The voice of the artist has long told the story of the state of the world.
Historically, art has communicated the social, cultural and political shifts within society. Nowhere is this more evident than in the 1960s, when art became more accessible to everyday citizens. As art became more prominent in magazines, posters and popular culture in general, the messages created by artists gained an even wider audience.
The legacy of the sixties is examined at Dickinson College’s Trout Gallery in “The Spirit of the Sixties — Art as an Agent for Change.” This student-curated show examines the period’s art and its lasting impact on subsequent generations.
The journey begins with a lithograph by Pablo Picasso titled “Flying Dove with Rainbow.” The subject of this print is a dove against a pastel rainbow to communicate its message of peace.
Sister Mary Corita Kent created bold, colorful abstracts that include lines from renowned poets e.e. cummings and Walt Whitman. Her works promote love, peace and good will. The imagery reflects the feel-good optimism of the early- to mid-sixties.
The use of artistic imagery in magazines is exemplified by the pages of “motive Magazine,” a left-leaning publication produced by the Methodist student movement from 1941 to 1972. Graphic images addressed topics such as war, ecology and racism. The exhibition not only displays prints from the pages of the magazine but also original copies of the publication. It is interesting to note that Dennis Akin, professor emeritus from Dickinson College, was the art editor of “motive” from 1967-71.
The rise in popularity of the use of poster art coincided with the beginnings of two social movements that still hold relevance today. Human rights organization, Amnesty International, made use of jarring images in their posters to draw attention to their politically charged work. French surrealist Roland Topor provides one such notable image.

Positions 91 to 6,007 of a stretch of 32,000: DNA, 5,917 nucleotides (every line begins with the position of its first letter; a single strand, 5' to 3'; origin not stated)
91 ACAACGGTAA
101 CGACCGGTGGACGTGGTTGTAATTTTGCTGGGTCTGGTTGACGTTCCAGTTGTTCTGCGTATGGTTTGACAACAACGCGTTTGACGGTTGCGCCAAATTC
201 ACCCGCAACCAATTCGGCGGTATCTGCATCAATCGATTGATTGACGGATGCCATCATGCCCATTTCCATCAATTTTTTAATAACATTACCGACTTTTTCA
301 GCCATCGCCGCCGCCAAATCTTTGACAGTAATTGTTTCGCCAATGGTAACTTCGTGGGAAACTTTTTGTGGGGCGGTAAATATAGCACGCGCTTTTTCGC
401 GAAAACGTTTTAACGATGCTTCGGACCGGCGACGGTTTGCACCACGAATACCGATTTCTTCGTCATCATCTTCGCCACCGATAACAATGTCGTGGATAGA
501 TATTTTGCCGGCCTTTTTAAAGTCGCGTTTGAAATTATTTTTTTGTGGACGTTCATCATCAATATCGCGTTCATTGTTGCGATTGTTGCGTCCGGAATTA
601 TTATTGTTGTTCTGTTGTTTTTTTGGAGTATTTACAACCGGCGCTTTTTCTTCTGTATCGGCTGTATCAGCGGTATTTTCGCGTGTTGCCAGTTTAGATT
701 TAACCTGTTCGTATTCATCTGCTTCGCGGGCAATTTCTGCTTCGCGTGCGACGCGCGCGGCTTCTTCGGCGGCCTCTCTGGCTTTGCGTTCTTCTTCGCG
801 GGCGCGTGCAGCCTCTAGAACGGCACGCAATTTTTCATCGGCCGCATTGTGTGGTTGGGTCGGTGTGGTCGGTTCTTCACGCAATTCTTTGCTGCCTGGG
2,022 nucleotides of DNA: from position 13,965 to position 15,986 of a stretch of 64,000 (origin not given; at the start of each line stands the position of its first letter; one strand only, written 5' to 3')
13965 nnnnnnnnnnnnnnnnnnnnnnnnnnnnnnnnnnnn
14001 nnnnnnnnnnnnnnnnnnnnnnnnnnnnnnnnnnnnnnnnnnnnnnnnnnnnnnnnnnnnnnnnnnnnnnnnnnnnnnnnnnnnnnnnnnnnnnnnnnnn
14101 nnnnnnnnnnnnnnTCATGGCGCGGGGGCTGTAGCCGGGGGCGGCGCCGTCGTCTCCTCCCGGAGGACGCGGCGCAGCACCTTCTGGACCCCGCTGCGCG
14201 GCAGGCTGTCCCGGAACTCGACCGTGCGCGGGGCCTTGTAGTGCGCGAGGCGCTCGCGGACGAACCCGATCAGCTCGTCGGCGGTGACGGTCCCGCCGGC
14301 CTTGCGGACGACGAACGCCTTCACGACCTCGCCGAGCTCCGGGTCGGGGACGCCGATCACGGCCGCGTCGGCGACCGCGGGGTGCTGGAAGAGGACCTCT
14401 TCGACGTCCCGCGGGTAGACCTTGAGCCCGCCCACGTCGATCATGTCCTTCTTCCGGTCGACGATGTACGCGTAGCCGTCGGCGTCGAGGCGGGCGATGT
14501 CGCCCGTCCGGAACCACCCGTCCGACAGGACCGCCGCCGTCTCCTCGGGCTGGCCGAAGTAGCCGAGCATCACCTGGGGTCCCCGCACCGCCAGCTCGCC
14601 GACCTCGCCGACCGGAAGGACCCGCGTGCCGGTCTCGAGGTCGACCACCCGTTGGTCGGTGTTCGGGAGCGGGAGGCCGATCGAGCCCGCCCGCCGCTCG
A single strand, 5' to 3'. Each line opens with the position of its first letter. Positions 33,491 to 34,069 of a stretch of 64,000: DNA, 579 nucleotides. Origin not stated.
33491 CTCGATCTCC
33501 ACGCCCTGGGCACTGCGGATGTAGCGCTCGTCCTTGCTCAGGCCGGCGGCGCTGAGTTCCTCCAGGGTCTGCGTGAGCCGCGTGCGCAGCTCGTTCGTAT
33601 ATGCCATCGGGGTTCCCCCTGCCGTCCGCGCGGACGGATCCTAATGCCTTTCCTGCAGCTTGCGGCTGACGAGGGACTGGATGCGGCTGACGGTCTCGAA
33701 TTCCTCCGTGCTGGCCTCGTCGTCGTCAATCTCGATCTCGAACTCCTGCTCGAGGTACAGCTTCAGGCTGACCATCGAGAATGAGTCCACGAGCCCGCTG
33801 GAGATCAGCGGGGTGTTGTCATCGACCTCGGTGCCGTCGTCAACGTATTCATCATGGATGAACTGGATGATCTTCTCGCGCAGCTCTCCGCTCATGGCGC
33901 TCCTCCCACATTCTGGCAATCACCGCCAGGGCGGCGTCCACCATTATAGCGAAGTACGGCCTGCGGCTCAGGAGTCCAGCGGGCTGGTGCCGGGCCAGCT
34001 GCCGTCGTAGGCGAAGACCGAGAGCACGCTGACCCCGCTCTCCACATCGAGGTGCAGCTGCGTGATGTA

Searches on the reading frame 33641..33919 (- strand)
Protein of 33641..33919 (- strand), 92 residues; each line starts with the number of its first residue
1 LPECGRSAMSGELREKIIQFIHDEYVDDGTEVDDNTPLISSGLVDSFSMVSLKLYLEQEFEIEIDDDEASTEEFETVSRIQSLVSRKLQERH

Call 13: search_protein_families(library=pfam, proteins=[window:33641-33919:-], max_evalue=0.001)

The Olivetti Corporation produced a series of posters in 1971 by such well-known artists as Georgia O’Keeffe and Roy Lichtenstein to benefit UNICEF. The series coincided with the rise of the environmental movement on the heels of the first Earth Day celebration. Four of the posters are on display in “The Spirit of the Sixties.”
As the momentum of the sixties moved into the seventies, Robert Rauschenberg reflected the confusion and chaos erupting with a series of serigraphs in 1970. His newspaper collages were constructed with the sensational headlines of the time. The random, overlapping placement of the text communicates the multiple messages and noise put forth by the media.
The effects of sixties’ activism echoes even today as it continues the conversation on topics such as racism, war and political corruption, but serves also to bring new issues to the forefront. To illustrate this point, the exhibition includes Rupert Garcia’s “The First of May, 2004” which co-opts the recognizable figure of an Iraqi detainee at Abu Ghraib. The darkened shrouded figure alludes to Crucifixion imagery and directly references Francisco Goya’s “Third of May, 1808.”
“The Spirit of the Sixties — Art as an Agent for Change” brings to the forefront the influence of art in society that has only grown in subsequent decades. Elizabeth Lee, associate professor of art history at Dickinson College notes, “The artists represented in ‘The Spirit of the Sixties’ are far more willing to commit to the idea that art can be expressly political, but also to the notion that it might challenge the viewer’s perspective, and even, lead to social change.” This is an exhibit that cannot only be appreciated for its aesthetic value but for its societal impact.
“The Spirit of the Sixties — Art as an Agent for Change” is on display at the Trout Gallery through April 11. The Trout Gallery, located in the Emil R. Weiss Center for the Arts on the campus of Dickinson College at 240 W. High St., Carlisle, is open 10 a.m. to 4 p.m. Tuesdays through Saturdays. Admission is free and open to the public. For more information, visit www.troutgallery.org or call 717-245-1344.
Joseph George holds a degree in history and art history from Dickinson College. He and his wife, Barrie Ann have spent much of their 25 years together traveling and visiting art galleries locally and throughout the world. Their tastes range from fine art to street art.
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